Whitelaw appealed to Defendant Foster to review the disposition of the conduct report in his capacity as warden. DPFOF ¶ 38; see also ECF No. 28-1 at 9. Whitelaw argued that Westra's denial of access to the video denied him due process of law and prevented him from receiving a fair hearing. DPFOF ¶ 38; see also ECF No. 28-1 at 9. To conduct the appeal, Foster reviewed the entire conduct report record, which included Whitelaw's statement and the witness testimony at the hearing. DPFOF ¶ 39; see also ECF No. 30 ¶ 10. Although Foster does not recall whether he actually reviewed the video footage that Whitelaw requested, his normal practice is to review video footage when it is raised as an issue on appeal, so he believes he did do so in this case. DPFOF ¶ 40; see also ECF No. 30 ¶ 11. Foster determined that the finding of guilt and the disposition of the case were appropriate, so he affirmed Westra's decision. DPFOF ¶ 43; see also ECF No. 30 ¶ 12.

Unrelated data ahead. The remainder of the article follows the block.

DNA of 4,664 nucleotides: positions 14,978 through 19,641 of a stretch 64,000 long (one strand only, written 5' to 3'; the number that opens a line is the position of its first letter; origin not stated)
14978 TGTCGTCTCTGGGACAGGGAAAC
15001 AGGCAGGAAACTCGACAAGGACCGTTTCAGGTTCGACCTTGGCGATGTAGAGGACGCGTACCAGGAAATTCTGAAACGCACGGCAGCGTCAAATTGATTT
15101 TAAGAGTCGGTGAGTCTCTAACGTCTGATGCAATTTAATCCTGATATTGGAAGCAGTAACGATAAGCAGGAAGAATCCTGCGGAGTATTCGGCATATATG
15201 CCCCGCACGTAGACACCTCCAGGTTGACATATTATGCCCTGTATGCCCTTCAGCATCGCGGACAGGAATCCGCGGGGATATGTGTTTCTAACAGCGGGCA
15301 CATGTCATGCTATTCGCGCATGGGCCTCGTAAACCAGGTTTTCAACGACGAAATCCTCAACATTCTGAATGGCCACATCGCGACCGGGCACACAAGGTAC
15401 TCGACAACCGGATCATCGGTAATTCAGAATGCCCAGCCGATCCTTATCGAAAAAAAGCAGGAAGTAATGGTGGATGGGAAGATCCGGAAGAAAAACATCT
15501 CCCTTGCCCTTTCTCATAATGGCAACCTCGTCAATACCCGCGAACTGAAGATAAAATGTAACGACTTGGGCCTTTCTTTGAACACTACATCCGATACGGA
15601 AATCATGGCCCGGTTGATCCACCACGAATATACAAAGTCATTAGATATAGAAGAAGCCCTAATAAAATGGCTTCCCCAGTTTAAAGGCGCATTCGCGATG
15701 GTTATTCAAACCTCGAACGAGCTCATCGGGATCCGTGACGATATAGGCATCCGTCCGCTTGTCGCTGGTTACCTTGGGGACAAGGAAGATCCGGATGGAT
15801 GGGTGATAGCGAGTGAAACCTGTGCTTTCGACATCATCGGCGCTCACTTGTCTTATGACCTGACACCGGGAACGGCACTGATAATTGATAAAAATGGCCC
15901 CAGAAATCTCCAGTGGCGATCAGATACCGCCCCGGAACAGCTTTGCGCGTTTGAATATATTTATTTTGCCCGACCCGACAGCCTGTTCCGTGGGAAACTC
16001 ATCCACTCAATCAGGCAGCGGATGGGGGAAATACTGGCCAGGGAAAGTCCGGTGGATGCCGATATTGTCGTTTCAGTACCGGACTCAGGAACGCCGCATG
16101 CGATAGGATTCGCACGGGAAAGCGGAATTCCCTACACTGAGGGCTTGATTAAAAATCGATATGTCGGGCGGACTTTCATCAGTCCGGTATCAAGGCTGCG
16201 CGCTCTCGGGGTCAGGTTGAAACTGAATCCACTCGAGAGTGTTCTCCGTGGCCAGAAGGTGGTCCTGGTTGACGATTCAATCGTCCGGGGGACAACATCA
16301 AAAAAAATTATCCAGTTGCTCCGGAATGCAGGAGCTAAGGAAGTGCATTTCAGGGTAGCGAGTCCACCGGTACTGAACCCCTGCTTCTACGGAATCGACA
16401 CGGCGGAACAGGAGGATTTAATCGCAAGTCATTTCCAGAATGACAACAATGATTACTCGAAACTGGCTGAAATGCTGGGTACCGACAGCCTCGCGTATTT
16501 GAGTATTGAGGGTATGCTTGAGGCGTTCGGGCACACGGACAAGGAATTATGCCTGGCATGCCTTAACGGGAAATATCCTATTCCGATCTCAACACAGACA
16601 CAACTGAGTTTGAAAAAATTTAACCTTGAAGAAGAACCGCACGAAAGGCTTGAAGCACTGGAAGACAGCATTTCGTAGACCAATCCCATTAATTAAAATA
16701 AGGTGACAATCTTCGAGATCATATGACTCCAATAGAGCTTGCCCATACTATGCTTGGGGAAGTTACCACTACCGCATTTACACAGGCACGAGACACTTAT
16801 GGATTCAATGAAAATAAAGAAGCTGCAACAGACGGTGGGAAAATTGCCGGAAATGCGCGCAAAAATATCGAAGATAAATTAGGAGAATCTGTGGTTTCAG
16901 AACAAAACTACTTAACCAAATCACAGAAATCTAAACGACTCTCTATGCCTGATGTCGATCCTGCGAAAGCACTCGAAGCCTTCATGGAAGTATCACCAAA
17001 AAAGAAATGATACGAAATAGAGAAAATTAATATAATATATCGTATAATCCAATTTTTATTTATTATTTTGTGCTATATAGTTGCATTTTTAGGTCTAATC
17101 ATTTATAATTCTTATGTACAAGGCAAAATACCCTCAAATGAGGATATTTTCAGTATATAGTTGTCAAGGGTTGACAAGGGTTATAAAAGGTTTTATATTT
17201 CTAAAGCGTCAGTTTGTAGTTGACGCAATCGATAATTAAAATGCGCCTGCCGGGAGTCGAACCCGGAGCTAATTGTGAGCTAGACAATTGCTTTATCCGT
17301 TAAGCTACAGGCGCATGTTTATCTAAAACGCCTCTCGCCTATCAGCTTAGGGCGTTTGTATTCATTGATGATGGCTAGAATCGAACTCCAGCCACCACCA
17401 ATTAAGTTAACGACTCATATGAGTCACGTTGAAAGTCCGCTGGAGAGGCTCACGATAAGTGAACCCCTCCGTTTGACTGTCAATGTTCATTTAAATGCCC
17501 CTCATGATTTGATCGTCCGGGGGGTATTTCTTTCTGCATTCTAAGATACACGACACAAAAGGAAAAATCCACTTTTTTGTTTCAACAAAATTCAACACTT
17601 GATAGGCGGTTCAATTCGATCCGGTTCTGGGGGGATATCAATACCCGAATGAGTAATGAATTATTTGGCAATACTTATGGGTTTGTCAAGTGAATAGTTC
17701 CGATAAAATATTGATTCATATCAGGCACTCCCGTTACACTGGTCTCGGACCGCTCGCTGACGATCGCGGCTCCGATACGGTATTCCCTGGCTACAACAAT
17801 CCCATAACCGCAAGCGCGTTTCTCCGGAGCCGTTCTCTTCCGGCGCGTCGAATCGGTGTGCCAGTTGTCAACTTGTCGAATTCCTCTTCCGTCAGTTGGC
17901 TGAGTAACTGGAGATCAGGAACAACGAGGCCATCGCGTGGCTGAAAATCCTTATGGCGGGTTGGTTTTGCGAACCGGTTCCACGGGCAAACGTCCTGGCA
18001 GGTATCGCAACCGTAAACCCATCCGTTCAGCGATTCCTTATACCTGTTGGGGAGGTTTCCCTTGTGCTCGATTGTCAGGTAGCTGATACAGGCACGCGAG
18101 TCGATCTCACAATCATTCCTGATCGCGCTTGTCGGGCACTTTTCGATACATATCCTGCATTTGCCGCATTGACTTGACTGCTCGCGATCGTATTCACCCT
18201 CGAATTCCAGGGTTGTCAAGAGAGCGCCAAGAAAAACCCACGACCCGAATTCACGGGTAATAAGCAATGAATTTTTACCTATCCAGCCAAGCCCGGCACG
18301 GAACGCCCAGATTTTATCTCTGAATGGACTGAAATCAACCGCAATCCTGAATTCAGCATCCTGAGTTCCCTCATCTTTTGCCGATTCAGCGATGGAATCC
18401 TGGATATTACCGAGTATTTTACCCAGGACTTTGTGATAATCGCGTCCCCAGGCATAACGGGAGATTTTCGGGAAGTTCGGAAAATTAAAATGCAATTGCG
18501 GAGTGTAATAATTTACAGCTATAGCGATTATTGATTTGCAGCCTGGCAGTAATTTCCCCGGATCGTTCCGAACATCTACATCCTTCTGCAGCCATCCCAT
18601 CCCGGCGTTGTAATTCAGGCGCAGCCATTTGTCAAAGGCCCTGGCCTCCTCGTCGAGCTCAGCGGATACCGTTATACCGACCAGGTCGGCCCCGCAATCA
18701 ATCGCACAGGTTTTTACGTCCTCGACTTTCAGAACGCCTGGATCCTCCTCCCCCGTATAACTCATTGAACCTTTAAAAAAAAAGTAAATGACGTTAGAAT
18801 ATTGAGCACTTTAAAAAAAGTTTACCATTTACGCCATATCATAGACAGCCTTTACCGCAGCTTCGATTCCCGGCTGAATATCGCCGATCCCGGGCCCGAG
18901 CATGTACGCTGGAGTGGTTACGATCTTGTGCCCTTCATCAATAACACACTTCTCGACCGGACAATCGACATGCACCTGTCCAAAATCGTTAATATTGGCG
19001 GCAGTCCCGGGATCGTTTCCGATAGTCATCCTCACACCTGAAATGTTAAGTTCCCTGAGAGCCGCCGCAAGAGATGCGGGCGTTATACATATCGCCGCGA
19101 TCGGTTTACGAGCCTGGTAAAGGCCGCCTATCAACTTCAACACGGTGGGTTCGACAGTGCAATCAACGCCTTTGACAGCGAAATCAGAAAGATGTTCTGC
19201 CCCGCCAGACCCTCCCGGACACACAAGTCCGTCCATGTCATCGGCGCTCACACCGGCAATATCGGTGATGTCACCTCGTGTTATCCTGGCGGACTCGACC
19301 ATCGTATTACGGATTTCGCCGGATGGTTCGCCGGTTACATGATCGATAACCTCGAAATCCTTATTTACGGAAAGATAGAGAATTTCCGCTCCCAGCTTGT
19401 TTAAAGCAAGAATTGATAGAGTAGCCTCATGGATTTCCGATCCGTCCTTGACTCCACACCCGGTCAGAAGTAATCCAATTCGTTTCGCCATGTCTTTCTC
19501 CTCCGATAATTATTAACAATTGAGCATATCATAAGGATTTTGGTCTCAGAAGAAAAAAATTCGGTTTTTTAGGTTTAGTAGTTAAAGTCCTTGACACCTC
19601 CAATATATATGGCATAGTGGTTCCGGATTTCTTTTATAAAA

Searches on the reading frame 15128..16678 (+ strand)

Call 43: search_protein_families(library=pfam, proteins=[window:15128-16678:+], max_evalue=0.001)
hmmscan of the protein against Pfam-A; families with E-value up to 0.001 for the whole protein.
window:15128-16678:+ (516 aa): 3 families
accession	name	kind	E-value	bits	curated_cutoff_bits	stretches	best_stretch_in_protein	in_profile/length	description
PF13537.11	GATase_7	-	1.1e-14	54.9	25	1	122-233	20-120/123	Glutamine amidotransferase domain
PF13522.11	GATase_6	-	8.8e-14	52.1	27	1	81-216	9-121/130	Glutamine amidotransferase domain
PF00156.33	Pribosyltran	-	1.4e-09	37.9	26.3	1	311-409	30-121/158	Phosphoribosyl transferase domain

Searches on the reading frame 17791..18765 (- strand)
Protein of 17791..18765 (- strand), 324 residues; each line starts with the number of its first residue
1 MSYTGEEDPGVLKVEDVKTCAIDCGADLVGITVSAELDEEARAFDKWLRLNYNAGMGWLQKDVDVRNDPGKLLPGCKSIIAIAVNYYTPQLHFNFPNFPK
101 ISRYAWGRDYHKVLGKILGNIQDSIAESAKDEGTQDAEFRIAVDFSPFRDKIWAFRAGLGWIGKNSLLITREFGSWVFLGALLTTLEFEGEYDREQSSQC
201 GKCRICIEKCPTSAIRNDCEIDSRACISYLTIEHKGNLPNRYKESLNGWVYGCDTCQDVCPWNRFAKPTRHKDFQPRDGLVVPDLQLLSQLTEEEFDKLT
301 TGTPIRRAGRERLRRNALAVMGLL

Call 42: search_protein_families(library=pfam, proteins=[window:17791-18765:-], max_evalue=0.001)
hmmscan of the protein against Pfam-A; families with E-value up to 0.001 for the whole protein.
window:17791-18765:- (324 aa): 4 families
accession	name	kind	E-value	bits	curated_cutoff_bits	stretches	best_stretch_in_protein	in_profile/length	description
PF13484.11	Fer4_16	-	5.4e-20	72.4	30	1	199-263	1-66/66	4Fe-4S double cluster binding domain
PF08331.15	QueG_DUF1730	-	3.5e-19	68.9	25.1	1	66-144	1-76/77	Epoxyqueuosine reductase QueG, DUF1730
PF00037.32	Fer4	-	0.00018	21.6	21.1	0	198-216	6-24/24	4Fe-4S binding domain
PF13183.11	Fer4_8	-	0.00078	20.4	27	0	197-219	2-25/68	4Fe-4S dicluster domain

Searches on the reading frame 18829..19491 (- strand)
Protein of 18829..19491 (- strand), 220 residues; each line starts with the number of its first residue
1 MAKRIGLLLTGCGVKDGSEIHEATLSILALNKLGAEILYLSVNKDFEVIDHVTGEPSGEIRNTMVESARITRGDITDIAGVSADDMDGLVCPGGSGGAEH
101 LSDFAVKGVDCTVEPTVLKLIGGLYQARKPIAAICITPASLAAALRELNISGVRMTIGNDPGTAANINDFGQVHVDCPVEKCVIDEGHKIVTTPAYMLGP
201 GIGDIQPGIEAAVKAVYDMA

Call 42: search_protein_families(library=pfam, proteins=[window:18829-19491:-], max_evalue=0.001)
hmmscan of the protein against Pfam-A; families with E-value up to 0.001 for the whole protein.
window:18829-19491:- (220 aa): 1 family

Under the Federal Rules of Civil Procedure, summary judgment is proper if the pleadings, depositions, answers to interrogatories, and admissions on file, together with any affidavits, show that there is no genuine issue of material fact and the moving party is entitled to judgment as a matter of law. Fed.R.Civ.P. 56(c). “[T]he plain language of Rule 56(c) mandates the entry of summary judgment, after adequate time for discovery and upon motion, against a party who fails to make a showing sufficient to establish the existence of an element essential to that party's case, and on which that party will bear the burden of proof at trial.” Celotex Corp. v. Catrett, 477 U.S. 317 (1986).